Editorial: Pressures of perfection

Students pay price of flawed education system


Valerie Benzinger

Graded papers sit on a desk.

GPA. Class rank. SAT/ACT/PSAT scores. Scholarships. Extracurriculars. Resumes.

It’s too overbearing.

The intense pressure competitive academics puts on high schoolers is a large part of why teens today have stress levels that, according to the American Psychological Association, rival the stress adults face while living in the “real world.” Exceedingly high pressures to excel at everything, have a well-rounded resume, have the top grades and be a star athlete all at once weigh down on students. Achieving all of these is an unrealistic expectation which can be damaging to students’ mental health. Teens interested in competitive academics tend put their entire self-worth into whether or not they achieve all A’s instead of valuing their character.

For example, in a 2015 study by NYUCN researchers, a poll found 49 percent of high school students experience “moderate” to “a great deal” of stress on a daily basis. The source of this stress was mainly cited as school, homework and preparing for college. That level of stress at such a young age is alarming because without proper coping mechanisms, it can evolve into various mental health issues, including depression.

This isn’t too say any level of academic competition is only negative; when done properly, it’s healthy and motivates students to work harder for the grades they desire. It becomes an issue when students are stressed to an unnecessarily high level and belittle themselves purely because they aren’t in the top 10 or they aren’t president of a club they love. When students place all of their self-value in academics, they are at risk to form unhealthy studying habits and feel disappointed in themselves and their academic achievements.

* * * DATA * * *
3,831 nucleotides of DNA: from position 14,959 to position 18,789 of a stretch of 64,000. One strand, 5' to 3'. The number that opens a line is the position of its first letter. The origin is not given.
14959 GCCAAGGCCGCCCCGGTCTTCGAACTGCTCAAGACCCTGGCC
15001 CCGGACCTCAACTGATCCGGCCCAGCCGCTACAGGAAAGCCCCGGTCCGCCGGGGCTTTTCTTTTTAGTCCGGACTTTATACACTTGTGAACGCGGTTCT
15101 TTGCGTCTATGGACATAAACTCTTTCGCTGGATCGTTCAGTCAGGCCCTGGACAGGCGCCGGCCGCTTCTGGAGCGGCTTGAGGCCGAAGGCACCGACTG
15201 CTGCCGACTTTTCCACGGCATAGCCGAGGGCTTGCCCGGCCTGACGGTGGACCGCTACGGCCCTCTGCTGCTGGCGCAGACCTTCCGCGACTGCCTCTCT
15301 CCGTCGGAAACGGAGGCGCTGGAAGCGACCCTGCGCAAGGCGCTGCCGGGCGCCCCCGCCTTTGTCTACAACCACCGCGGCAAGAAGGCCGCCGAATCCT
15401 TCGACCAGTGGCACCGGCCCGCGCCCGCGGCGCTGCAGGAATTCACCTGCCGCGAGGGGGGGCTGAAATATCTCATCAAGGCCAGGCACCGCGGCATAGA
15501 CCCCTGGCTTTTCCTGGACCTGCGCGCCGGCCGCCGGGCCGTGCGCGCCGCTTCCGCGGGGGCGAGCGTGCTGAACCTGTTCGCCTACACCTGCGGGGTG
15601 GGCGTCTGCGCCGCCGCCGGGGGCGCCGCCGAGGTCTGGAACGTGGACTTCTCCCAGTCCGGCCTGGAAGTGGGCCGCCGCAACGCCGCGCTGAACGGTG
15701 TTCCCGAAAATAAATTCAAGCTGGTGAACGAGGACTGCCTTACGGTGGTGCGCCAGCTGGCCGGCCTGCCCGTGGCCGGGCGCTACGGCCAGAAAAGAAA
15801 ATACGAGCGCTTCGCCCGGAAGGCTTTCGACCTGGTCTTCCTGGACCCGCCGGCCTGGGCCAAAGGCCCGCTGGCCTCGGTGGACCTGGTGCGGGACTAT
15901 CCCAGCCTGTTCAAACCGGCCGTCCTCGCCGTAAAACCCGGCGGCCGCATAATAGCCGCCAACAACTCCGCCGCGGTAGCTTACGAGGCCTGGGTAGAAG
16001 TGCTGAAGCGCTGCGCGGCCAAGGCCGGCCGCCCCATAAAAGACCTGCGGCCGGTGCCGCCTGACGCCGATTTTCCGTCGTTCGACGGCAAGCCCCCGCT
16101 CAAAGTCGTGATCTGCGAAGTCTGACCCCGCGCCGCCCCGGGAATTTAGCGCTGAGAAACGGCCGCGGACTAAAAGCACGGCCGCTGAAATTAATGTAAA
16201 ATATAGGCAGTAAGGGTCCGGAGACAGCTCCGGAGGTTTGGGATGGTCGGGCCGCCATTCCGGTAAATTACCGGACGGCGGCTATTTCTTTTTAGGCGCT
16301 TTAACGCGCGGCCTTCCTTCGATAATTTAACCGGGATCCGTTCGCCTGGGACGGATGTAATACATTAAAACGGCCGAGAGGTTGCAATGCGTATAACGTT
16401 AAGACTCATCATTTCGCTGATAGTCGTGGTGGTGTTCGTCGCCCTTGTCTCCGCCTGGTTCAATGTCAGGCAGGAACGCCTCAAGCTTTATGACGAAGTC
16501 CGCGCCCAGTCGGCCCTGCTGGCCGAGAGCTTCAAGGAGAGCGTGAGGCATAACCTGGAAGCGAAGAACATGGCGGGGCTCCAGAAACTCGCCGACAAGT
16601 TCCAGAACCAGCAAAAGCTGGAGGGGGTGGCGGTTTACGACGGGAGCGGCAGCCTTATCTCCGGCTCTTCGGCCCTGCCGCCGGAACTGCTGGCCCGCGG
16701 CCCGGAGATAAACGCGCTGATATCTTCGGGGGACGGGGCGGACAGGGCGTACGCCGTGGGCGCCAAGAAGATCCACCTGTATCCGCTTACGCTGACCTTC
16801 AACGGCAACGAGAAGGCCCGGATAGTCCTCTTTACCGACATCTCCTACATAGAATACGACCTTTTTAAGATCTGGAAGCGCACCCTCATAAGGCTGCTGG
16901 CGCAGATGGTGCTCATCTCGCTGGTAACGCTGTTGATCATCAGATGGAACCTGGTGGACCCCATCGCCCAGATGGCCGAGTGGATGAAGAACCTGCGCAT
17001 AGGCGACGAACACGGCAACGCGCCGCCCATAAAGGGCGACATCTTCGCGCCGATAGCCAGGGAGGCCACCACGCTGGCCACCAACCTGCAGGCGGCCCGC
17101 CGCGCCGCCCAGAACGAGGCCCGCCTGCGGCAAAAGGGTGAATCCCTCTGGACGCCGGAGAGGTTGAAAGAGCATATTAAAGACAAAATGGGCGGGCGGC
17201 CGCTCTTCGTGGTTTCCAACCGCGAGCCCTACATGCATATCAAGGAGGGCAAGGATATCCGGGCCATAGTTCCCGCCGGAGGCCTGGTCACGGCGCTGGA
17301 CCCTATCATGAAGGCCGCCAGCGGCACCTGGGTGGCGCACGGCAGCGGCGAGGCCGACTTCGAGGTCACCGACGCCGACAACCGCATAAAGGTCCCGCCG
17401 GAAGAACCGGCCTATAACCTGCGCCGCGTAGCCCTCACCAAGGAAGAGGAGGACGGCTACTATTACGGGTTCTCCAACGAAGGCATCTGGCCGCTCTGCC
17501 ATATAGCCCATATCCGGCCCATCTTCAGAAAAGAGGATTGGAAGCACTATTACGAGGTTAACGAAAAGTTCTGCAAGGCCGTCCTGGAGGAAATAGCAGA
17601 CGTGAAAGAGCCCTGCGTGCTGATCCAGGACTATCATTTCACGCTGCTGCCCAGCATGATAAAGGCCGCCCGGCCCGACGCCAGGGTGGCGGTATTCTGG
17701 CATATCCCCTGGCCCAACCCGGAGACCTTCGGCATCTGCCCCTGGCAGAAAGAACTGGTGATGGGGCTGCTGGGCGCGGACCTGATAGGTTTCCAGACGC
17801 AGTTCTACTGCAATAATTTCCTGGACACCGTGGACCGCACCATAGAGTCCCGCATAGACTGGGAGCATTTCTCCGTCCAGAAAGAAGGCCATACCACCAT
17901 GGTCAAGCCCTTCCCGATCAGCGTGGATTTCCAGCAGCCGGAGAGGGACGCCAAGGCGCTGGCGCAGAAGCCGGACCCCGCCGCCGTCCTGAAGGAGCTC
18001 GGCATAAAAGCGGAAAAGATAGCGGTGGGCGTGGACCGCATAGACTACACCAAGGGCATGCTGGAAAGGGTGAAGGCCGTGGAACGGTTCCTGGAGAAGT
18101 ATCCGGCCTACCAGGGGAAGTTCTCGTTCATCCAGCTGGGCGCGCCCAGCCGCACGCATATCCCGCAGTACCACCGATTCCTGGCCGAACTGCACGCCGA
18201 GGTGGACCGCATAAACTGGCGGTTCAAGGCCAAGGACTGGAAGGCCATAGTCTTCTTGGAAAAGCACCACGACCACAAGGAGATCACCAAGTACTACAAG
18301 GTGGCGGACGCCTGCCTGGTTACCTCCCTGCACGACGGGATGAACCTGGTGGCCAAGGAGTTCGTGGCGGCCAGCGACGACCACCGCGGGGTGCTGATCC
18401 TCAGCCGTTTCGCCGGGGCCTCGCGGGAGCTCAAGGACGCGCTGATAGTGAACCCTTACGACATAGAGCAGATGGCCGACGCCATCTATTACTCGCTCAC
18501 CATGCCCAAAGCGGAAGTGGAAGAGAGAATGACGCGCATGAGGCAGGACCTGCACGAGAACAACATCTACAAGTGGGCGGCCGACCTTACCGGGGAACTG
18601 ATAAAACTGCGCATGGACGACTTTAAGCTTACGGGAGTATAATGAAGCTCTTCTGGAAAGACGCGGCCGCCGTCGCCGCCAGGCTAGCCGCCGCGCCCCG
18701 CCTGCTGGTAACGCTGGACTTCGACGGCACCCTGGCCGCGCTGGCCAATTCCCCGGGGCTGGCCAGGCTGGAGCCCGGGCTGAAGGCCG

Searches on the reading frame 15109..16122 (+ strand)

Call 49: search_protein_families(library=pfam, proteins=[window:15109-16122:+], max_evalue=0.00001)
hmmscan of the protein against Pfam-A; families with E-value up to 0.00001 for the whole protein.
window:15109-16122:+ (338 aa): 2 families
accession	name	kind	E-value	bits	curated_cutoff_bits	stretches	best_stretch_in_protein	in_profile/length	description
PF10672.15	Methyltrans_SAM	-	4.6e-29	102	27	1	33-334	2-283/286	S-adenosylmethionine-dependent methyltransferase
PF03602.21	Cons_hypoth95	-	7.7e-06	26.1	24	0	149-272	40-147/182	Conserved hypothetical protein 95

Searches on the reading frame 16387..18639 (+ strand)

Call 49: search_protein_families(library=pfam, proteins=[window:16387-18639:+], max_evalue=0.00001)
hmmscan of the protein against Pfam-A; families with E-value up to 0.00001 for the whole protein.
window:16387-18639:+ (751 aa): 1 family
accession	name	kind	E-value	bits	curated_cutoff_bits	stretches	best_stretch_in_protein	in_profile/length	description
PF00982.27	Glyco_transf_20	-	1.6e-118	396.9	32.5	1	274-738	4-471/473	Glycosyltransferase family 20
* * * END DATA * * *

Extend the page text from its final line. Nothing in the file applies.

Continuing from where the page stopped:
Scholars, such as Eliot Eisner, advocate against standardized testing in schools. It is widely believed teaching “to the test” is an ineffective method that causes students to learn only what they need to pass a test, rather than to become interested in the subject and enjoy the class and its material. If teachers weren’t restricted by the requirements for standardized testing, such as AP tests and the STAAR tests, they could have the freedom to make lesson plans enjoyable and make homework less overbearing on students.

Students often not only put up with the stresses of school, but also work on a daily basis. According to the Bureau of Labor Statistics, nearly one in four students add on the responsibility of a full-or-part-time job on top of attending school for eight hours per day, five days per week, plus extra time outside of school to do homework. Reasons for having a job vary from simply wanting extra money to go out with friends to needing the money to help his or her parents pay the bills. Students with jobs have even less time for homework and studying than their unemployed peers, thus facing extra pressure to be great despite their circumstances.

Administration should take action to help reduce the negative effects of advanced academics. Students deserve recognition and credit for their achievements, beyond the rewards already given for being top 10 in class. If schools were to celebrate students who work hard and do great things, it would motivate students to work harder, as well as boost the confidence of those who have made those achievements. Celebrating the excellent, rather than punishing the mediocre, would be a highly effective way of promoting academic excellence and dedication to schoolwork.